The secondary outcomes are depressive symptoms, deliberate self-harm, social functioning, health-related quality of life, resource use and costs, side effects of treatment, adverse events, and withdrawal of trial medication due to adverse effects.
Study Will Evaluate Bipolar Medication in Treating Borderline Personality Disorder
Aug 12, 2015 | Bill Schu
Borderline personality disorder (BPD) is challenging to diagnose and treat. As yet, there are no drugs currently licensed for BPD treatment. In fact, guidance from England’s National Institute for Health and Care Excellence recommends that pharmacologic therapy not be used for patients with BPD at all. This is potentially troubling, because those patients typically experience rapid and extreme changes in mood, poor social functioning and have high rates of suicidal behavior.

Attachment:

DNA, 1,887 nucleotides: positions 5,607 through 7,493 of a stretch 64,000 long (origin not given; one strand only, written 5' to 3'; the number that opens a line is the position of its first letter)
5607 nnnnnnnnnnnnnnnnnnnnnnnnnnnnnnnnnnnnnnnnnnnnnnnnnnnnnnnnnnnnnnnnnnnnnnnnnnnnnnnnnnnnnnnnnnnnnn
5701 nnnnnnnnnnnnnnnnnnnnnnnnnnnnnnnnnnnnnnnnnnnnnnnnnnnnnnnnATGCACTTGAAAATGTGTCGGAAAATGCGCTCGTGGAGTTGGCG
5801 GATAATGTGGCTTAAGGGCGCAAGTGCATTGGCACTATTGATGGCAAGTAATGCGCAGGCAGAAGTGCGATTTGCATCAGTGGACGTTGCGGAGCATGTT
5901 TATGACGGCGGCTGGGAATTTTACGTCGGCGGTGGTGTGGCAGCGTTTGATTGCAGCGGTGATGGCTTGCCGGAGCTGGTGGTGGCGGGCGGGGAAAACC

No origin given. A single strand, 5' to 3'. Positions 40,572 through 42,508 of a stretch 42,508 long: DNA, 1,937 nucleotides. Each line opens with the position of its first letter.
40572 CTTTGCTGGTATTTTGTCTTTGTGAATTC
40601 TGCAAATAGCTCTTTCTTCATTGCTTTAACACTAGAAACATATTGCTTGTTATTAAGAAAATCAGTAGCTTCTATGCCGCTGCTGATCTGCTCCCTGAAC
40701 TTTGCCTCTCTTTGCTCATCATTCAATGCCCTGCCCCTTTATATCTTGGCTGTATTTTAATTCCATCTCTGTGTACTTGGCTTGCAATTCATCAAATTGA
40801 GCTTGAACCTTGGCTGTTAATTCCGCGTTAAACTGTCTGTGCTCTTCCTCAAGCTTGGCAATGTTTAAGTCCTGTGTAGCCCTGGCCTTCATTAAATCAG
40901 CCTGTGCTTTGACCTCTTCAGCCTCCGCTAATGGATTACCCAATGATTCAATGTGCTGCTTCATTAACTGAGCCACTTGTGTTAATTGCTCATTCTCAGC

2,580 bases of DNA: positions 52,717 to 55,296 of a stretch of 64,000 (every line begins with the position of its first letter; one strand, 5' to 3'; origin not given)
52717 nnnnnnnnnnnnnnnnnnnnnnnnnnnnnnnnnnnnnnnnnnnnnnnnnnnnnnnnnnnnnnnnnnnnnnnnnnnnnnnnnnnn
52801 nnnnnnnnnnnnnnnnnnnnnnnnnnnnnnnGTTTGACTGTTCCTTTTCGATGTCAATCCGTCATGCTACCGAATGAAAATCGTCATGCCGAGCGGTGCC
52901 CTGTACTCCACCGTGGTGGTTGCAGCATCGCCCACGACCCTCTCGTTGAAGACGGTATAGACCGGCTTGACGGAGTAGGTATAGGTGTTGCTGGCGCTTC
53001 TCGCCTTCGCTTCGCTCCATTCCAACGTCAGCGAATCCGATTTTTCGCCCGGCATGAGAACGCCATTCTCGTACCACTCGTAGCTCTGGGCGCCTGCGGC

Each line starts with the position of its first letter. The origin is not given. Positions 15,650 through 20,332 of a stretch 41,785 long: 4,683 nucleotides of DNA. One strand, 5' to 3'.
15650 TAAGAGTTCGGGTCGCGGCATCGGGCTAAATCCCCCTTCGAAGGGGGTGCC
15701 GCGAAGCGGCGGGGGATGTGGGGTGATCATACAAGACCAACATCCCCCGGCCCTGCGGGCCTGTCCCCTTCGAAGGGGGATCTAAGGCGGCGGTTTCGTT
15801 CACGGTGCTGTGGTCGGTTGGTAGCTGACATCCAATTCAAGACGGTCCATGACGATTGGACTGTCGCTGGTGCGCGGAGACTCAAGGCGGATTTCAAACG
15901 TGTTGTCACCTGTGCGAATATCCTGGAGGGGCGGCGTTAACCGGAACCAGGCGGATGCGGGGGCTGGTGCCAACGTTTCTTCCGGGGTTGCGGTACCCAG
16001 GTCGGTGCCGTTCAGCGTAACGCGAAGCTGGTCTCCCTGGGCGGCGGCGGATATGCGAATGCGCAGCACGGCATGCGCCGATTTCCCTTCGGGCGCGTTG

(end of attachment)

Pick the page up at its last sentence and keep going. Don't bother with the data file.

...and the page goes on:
Some smaller-scale research has suggested that mood stabilizers may produce short-term reductions in symptoms of BPD, but few controlled, randomized clinical trials have been undertaken in this area. A new study announced in Trials will compare the effectiveness of the bipolar disorder and anti-seizure medication lamotrigine, which has been shown to be effective at preventing or delaying some depressive effects in patients with bipolar disorder, versus placebo in patients with BPD.
The lamotrigine and borderline personality disorder: Investigating Long-term Effectiveness trial (LABILE) is a multi-center, two-arm, parallel group, double-blind, placebo-controlled randomized trial with three-, six-, and 12-month follow-up assessment. It will be the first study to examine the long-term clinical effectiveness and cost-effectiveness of lamotrigine for people with BPD.